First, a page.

you really can do whatever you beleive you can do. the only thing stopping you right now is your own self-talk, and lack of faith in yourself. don't let it! you're doing great so far, all you gotta do next is start to clue in a little quicker when you begin to slide, and grab hold of your self-belief, a good cookerybook, and some support from VB.

i think it'd help you to have a look at the info in these worksheets (and no, i aint selling them, but i have had therapy using them, and it was GOOD stuff. very insightful. the crazy things we say to ourselves in our own heads- you wouldn't beleive it! )

... even better, you might wanna work through the whole chapter of depression, self esteem or perfectionism (whether you think you're depressed or a perfectionist or not- learning is always good stuff- hell, why not do all three?!).
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#10 Old 10-22-2010, 01:17 AM
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Beautiful post, jenmod the super mod.

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#11 Old 10-22-2010, 09:17 AM
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A lot of people have mixed feeling about things, and it sounds like you do.

Obviously you see vegetarianism as an ideal. But you also see a lot of life and death in the natural world, enjoy eating flesh (of fish at least), and don't want to appear wierd to your friends and family.

I embrace the ideal of vegetarianism too because I value animal life (and my own!!!... although I don't know that eating small amounts of meat would necessarily kill me.) But as far as predation in the natural world goes, I don't look to mindless nature as a guide to how we should behave. Cannibalism and rape occur in nature too, remember. That's no justification to join in and make the world just a little bit meaner and nastier by being another predator, instead of an herbivore.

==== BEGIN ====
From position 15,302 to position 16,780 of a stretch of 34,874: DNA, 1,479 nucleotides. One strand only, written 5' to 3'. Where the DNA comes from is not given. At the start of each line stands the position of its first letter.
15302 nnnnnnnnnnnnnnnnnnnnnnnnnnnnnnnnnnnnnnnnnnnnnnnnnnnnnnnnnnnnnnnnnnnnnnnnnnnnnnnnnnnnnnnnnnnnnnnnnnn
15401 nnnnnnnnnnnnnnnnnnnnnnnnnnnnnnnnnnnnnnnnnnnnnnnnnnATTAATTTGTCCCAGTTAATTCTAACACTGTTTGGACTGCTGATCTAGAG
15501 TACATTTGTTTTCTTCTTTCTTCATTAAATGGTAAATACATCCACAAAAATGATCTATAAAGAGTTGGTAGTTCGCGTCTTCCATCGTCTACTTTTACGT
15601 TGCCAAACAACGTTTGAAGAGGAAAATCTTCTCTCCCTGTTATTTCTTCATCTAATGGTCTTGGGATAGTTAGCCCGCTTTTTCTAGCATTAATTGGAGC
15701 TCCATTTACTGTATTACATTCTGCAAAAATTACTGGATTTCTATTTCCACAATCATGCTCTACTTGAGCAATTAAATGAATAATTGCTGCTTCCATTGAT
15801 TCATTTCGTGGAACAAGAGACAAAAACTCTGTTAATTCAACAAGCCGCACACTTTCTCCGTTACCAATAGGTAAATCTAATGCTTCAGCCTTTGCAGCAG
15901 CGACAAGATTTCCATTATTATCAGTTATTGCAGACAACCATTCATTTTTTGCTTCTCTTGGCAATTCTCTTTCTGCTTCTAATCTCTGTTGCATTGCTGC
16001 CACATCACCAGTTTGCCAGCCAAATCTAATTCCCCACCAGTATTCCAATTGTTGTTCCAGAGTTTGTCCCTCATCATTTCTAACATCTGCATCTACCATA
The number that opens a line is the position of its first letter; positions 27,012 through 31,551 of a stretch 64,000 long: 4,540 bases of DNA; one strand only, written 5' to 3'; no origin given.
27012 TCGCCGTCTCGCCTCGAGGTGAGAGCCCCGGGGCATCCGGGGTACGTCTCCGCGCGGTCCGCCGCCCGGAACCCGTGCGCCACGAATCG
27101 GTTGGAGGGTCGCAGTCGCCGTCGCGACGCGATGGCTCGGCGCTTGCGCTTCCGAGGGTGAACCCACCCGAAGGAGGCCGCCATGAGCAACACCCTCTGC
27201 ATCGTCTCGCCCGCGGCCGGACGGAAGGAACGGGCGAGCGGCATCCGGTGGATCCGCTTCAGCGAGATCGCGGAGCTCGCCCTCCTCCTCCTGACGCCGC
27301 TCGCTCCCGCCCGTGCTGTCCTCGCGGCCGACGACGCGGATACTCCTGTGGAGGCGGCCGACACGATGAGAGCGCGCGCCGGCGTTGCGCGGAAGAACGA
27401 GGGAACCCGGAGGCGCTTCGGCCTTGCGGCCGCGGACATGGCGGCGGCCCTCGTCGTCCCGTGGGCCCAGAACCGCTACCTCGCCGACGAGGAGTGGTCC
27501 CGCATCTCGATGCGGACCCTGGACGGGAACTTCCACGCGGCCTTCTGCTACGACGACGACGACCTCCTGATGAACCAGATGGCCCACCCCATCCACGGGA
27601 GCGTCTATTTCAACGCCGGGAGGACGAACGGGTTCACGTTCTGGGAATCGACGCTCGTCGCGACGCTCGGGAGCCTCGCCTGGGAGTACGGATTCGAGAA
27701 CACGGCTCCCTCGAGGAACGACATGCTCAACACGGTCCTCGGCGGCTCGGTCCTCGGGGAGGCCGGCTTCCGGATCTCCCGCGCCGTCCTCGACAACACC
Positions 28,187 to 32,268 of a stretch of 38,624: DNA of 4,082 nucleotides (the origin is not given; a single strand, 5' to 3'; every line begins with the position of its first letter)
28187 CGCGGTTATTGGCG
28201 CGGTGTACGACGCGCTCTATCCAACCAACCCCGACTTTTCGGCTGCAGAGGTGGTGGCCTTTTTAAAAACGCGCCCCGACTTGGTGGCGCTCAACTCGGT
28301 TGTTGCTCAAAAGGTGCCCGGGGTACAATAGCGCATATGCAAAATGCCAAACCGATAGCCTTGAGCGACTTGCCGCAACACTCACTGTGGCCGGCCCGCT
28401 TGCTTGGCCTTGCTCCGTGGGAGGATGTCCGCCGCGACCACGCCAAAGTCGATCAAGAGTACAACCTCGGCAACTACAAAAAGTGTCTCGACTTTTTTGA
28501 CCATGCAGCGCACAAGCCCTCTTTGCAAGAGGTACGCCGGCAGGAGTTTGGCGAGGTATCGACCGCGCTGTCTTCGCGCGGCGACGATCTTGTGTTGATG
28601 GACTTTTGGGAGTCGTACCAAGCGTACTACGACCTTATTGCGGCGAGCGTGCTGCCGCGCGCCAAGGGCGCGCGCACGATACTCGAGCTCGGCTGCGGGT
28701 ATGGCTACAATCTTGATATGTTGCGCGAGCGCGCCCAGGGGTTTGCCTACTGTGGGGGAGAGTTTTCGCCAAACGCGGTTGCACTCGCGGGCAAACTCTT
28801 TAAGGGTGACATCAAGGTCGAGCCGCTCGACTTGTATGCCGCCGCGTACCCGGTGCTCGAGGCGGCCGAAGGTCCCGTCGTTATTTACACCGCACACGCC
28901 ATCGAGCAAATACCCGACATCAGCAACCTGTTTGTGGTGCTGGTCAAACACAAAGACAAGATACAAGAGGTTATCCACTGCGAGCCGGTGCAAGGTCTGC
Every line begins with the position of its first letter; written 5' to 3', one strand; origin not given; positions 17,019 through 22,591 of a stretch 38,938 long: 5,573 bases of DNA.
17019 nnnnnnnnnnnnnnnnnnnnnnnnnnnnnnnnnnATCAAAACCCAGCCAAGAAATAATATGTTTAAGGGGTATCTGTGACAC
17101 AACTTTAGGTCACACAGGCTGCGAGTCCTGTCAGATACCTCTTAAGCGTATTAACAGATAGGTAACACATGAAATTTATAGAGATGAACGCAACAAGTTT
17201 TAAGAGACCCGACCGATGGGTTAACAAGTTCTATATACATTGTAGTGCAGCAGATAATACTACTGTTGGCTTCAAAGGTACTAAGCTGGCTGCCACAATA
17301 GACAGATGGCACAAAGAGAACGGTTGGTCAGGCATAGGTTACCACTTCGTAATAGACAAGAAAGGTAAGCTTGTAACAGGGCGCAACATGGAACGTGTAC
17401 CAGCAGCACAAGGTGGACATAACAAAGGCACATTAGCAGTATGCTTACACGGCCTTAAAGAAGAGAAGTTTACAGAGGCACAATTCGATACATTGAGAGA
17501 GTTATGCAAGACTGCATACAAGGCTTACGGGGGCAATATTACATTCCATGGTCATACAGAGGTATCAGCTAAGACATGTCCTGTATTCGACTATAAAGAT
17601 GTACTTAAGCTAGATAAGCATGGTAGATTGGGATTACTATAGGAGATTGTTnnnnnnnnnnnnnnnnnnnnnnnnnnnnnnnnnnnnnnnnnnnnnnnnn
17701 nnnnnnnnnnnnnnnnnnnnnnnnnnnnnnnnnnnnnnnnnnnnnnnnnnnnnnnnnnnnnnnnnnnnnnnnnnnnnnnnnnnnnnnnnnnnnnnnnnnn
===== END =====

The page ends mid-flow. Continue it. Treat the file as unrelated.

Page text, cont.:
I'll confess that meat still smells good to me. I don't obsess over it though. It's nothing to feel guilty about since it can't be controlled and doesn't do any harm, and it's not strong enough to make me stop being vegetarian. You mention that you're a good cook, so I'm not sure why you would feel at all deprived by not eating meat or fish.

As for friends and family... I find that most people don't care one way or the other what people eat. In fact, they're quite accomodating, letting me know what might have something in it that I would not want to consume. For my part, if there won't be something for me to eat, I bring my own along. Meals with non-vegetarians or non-vegans generally aren't a hassle at all.

Don't worry- be veggie! (to paraphrase Bobby McFerrin)

Oh, and yeah- what Jen said.

Peasant (1963-1972) and Fluffy (1970s?-1982- I think of you as 'Ambrose' now)- Your spirits outshone some humans I have known. Be happy forever.
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#12 Old 10-22-2010, 04:08 PM
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When you talk about looking at life and thinking how death is a part of it all, that's true for all life, but would you consider other life forms worthy of eating? Why not? You know you have no need for flesh, that a plant based diet is healthier, and more compassionate-or do you?
I have similar issues with dairy. I've always held vegan as the ideal, I know I'm opposed to used animals as factories, and yet there's still a whole part of my brain that doesn't want to believe it. It wants to take over when I'm stressed, or tired and hungry, and beat up my rational brain and feed me cheese.
Do you just sometimes want to be like others, and just have it easy? Check up on farm sanctuaries, read John Robbins, watch the trailer for Fork Over Knife which should be playing soon. Get involved in whatever veg/AR groups are in your area.